Victor Cartagena, a San Francisco artist originally from El Salvador, is creating an installation that combines 10,000 photographs of Salvadorans with an audio recording of Salvadoran poet Roque Dalton's Poema de Amor, in honor of the disappeared and displaced of his homeland.

HOMENAJE A ROQUE DALTON, POETA SALVADORENO
an altar/installation by Victor Cartagena

An altar has to include bread, liquor, flowers, water, candles, cigars, fruit, or anything the dead enjoyed or relished in real life. In my case, this altar of sorts dedicated to Roque Dalton, is honoring Roque by offering him la presencia de su gente en blanco y negro. His people were his "bread," and more than just bread, his alimento (nutrition). His people were his "liquor" but more than liquor, his embriaguez (drunkeness). His people were his "flowers," but more than "flowers," su jardin (garden). His people were his "glass of water," but more than a "glass of water," his sed (thirst). His people were his "candles," but more than a candle, su luz (light).

Homenaje a Roque Dalton is an altar/installation that brings sound and image together; Roque Dalton’s “Poem of Love” and a collection of 10,000 black and white photographs, 1 1/4 inches X 1 1/2 inches each, a customary size for photographs used in Salvadoran identification documents. This type of photo was a symbol of Salvadoran identity for generations, and was used, until recently, for all legal documents--“la Cédula de identidad” (the identity card”), the Social Security card, the National Health Insurance card, the Student I.D., the Driver’s License and a variety of other official documents.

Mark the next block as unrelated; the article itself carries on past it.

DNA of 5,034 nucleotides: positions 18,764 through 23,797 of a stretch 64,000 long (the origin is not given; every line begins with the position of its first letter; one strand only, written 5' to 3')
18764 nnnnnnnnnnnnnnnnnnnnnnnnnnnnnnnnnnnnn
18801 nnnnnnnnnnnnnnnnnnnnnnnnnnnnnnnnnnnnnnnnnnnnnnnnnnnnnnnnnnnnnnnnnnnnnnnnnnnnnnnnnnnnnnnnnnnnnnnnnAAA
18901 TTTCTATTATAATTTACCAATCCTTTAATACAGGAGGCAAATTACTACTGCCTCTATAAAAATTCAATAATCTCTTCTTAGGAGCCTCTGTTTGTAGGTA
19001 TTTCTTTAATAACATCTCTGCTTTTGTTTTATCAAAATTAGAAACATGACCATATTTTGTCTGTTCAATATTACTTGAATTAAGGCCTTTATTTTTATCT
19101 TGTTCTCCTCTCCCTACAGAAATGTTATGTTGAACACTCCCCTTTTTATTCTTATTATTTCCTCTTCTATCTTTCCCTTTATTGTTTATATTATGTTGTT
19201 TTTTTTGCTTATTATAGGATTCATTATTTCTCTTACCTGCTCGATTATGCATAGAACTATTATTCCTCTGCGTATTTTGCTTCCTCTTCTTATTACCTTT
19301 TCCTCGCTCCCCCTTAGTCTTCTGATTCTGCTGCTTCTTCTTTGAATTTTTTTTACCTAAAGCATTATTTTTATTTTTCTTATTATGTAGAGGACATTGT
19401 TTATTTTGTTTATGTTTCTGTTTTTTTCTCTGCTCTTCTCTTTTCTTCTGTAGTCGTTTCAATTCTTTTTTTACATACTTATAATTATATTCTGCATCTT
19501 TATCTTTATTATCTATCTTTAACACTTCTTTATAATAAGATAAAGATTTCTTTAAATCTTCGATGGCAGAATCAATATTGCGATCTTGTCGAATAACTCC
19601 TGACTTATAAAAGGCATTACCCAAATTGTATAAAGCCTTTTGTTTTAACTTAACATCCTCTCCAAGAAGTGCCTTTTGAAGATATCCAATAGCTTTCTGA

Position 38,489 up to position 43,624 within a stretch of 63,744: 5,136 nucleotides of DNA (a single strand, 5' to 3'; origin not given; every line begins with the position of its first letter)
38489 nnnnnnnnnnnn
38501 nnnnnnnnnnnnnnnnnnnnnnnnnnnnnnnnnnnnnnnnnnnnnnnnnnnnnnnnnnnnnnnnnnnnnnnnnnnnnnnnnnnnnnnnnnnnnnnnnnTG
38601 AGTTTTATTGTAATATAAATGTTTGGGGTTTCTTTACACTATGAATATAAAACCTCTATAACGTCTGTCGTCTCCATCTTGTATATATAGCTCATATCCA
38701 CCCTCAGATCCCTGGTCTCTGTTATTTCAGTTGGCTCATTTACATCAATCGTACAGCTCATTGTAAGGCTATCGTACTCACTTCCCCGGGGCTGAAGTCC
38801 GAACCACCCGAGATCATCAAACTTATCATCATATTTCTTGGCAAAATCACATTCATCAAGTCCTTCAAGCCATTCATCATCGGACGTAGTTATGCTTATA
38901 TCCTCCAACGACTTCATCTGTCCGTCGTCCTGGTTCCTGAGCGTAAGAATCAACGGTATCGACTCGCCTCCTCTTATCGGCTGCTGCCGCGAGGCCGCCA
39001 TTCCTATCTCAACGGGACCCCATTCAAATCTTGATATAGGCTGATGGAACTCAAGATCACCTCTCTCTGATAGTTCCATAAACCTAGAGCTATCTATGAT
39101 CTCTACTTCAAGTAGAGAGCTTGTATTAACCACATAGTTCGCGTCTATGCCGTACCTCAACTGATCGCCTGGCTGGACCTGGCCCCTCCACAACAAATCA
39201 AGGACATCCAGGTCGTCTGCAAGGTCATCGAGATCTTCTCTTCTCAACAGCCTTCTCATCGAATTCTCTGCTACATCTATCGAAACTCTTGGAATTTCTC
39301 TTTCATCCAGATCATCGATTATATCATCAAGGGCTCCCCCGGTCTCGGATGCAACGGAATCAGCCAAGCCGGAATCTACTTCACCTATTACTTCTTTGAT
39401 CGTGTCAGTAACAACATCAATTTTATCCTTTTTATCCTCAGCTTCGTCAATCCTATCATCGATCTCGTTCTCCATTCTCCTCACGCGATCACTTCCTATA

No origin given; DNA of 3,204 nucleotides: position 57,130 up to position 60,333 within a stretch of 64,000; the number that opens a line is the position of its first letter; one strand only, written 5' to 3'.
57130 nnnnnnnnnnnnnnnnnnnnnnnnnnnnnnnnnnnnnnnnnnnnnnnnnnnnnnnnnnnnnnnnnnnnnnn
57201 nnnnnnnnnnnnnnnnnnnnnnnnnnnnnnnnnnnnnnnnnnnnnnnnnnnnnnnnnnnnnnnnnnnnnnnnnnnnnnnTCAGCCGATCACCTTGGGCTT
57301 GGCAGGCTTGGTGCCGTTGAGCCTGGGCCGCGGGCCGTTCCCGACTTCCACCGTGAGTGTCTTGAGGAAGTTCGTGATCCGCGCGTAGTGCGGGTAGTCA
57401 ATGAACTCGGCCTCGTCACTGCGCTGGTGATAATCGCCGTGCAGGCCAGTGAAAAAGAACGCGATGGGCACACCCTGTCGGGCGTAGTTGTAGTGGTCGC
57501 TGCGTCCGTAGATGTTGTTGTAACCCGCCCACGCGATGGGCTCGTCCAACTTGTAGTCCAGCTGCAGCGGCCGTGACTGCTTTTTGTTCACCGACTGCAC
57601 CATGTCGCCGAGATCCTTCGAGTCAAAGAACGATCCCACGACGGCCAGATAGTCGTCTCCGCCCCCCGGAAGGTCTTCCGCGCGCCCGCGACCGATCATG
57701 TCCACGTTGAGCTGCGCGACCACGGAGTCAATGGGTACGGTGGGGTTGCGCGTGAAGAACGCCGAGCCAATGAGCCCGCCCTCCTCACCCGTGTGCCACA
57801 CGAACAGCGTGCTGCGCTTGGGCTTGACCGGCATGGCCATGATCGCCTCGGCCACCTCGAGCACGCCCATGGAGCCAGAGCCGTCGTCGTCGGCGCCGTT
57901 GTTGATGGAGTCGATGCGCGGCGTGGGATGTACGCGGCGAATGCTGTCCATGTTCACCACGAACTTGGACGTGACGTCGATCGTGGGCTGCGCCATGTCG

This altar/installation is not only a visual interpretation of Roque Dalton’s “Poema de Amor,” but a homage to the poet himself and his love for his country and people, his “Salvadoran grief” and “aggravated charge of being Salvadoran. It is a homage to the 30,000 Salvadorans that were murdered under the dictatorship of Maximiliano Hernandez Martinez (1931-1934), the over 75,000 Salvadorans that were killed during the armed struggle of the 80s and 90s (among which the victims of the River Sumpul and El Mozote), the disappeared, the displaced, those who barely escaped and those who “were barely able to return,” the exiled, the refugees, the undocumented, la mara and those the misnamed “hermanos lejanos,” the ones who were born in foreign lands—this altar is for all those whose image is emerging like a photograph in the semi-darkness of a photographic lab.